Swat Through Years.
beautiful valley of Swat has a unique place in the fields of
education and literature. It has produced great intellectuals and
scholars. But in this land of amazing beauty, civilizations are
Various religions have flourished here, and this land has seen their rise and decline. The imprints of their culture can be easily seen in archaeological sites in Swat. Some of the relics are reflective of great inclination towards knowledge. From the Kuldanees to Aryans, Greeks to Mughals and the Britishers, all have left their marks on this land of Pakhtoons. The history of Swat has thus got a shape, reflecting cultural, economic, religious and political glimpses of these nations. We can easily judge from the various aspects of their lives the position of Swat in the files of education then.
Renowned historian, late Abdul Haleem Asat Afghani, in his “Swat Da Tareekh Pa Rana Kay”, says that of all the people who came to Swat, the Kuldanees left everlasting imprints of their culture on this land.
The Kuldanees maintained sway over Swat from 2500 B.C to 500 B.C. The two inscriptions found from the archeological remains of Khadokhel, which belong to the age of Dareyoosh Kabir, are kept in Lahore Museum. The inscription point out that the relics of Kuldanee culture can be traced on the outskirts of Kanju.
Swat, in the past, has been home to Buddhism. Buddhism flourished in Swat and spread to other parts of Asia from here. This great progress became possible due to personal dedication of King Ashoka to Buddhism. During his reign, Buddhism spread to Japan, Tibet, China and Bhutan. Many monasteries have been found, where monks used to live. Some historians consider Swat as the center of Ghandhara civilization. Many eminent Chinese pilgrims came to Swat, and saw the monasteries here. They mentioned in their travelogues the cultural, political, religious and economical aspects of the people of those days. There were monasteries, in which Buddhist teachers imparted education to their students.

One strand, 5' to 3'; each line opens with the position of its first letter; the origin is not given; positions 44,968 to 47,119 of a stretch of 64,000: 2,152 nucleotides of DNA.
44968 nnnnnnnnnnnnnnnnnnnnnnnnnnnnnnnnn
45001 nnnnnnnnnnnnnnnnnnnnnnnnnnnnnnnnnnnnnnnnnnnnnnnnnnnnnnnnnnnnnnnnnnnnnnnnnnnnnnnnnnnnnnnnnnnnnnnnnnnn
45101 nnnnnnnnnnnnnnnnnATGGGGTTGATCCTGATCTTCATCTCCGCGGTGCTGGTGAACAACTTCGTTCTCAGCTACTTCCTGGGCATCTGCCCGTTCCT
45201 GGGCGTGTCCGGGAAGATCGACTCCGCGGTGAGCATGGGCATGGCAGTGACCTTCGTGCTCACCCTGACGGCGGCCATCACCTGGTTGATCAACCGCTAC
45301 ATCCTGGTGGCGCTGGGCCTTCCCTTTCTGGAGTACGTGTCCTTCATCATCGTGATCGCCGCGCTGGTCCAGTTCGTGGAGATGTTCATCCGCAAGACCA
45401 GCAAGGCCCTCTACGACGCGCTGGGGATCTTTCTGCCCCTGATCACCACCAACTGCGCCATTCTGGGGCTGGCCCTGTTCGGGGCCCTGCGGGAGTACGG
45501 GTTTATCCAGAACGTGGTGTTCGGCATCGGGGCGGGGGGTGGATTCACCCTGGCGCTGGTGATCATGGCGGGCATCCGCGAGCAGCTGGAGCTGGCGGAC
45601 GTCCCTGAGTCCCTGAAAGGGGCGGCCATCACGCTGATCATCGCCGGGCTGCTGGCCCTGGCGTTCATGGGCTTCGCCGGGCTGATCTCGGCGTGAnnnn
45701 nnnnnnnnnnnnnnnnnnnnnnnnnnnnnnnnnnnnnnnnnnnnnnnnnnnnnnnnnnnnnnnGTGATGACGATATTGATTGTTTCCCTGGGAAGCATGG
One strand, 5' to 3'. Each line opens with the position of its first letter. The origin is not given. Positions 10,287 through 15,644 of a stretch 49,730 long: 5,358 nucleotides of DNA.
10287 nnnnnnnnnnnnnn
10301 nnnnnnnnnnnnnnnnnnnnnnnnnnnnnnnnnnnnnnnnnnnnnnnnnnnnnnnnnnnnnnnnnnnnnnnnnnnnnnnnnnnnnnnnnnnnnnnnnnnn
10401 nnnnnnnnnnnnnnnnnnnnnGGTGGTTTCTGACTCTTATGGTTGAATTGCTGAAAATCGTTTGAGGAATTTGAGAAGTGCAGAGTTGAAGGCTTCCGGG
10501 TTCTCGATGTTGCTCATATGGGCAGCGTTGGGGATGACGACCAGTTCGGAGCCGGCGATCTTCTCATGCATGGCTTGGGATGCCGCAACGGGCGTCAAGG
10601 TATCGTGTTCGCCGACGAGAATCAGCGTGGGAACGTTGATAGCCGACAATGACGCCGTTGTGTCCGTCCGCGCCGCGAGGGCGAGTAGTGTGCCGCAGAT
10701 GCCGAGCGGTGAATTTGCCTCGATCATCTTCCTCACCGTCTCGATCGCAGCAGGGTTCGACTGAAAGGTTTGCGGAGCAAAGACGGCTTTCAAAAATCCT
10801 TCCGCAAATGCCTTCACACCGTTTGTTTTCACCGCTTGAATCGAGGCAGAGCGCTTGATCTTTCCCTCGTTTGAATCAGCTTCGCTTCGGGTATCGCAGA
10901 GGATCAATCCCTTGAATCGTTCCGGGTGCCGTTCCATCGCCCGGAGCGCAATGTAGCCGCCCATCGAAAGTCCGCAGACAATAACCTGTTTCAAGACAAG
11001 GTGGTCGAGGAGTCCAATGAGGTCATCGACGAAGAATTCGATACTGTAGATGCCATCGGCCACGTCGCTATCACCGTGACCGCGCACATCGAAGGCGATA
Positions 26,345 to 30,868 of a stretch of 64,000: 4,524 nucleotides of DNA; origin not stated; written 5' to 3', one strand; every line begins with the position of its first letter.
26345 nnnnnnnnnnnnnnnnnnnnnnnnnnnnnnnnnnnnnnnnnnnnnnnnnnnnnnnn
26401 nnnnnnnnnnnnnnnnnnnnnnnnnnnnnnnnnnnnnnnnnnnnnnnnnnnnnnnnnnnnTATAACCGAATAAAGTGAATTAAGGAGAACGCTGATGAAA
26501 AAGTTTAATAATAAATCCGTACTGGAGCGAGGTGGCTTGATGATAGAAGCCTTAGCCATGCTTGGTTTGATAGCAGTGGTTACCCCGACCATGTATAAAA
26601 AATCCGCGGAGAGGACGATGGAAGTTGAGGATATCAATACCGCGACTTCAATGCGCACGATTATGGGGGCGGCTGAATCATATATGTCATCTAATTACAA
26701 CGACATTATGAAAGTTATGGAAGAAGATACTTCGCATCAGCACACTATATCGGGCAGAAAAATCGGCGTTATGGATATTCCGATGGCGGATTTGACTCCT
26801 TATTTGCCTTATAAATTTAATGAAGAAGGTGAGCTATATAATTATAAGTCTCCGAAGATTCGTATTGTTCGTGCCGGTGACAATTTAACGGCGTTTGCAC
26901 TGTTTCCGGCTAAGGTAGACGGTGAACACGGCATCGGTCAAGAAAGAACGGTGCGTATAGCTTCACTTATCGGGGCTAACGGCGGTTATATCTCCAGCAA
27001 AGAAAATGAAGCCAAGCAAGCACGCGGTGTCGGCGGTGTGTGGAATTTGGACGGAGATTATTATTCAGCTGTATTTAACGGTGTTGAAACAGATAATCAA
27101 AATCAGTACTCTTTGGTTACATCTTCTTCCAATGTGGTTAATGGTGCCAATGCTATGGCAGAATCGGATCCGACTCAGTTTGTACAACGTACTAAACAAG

In 40 A.D. renowned Chinese traveler, Fahyan came to Swat through Hindu Kush and according to him, the religion practiced in Swat and Buner was Buddhism at that time. In 519 A.D. another Chinese traveler, Sangyun, visited Swat via Kafiristan. He writes in his travelogue: “ Buddhism is in full swing in Swat. At night bells are rung in monasteries in such a great number that the sound echoes on the whole valley. Monasteries are situated on the bank of the river Soto (now River Swat). Swat is a fertile land, and people are, by and large, farmers”.
In 630 A.D, another famous tourist Haven Tsang came to Swat through Kabul. He writes in his travelogue: “ Buddhism is on the decline in Swat. The monasteries on the banks of River Swat have been deserted”. Haven Tsang pays tributes to the people of Swat by saying that they are good – natured and industrious. The traveler from China was Viking, who came to Swat in 752 A.D, Hebecame a monk in a monastery.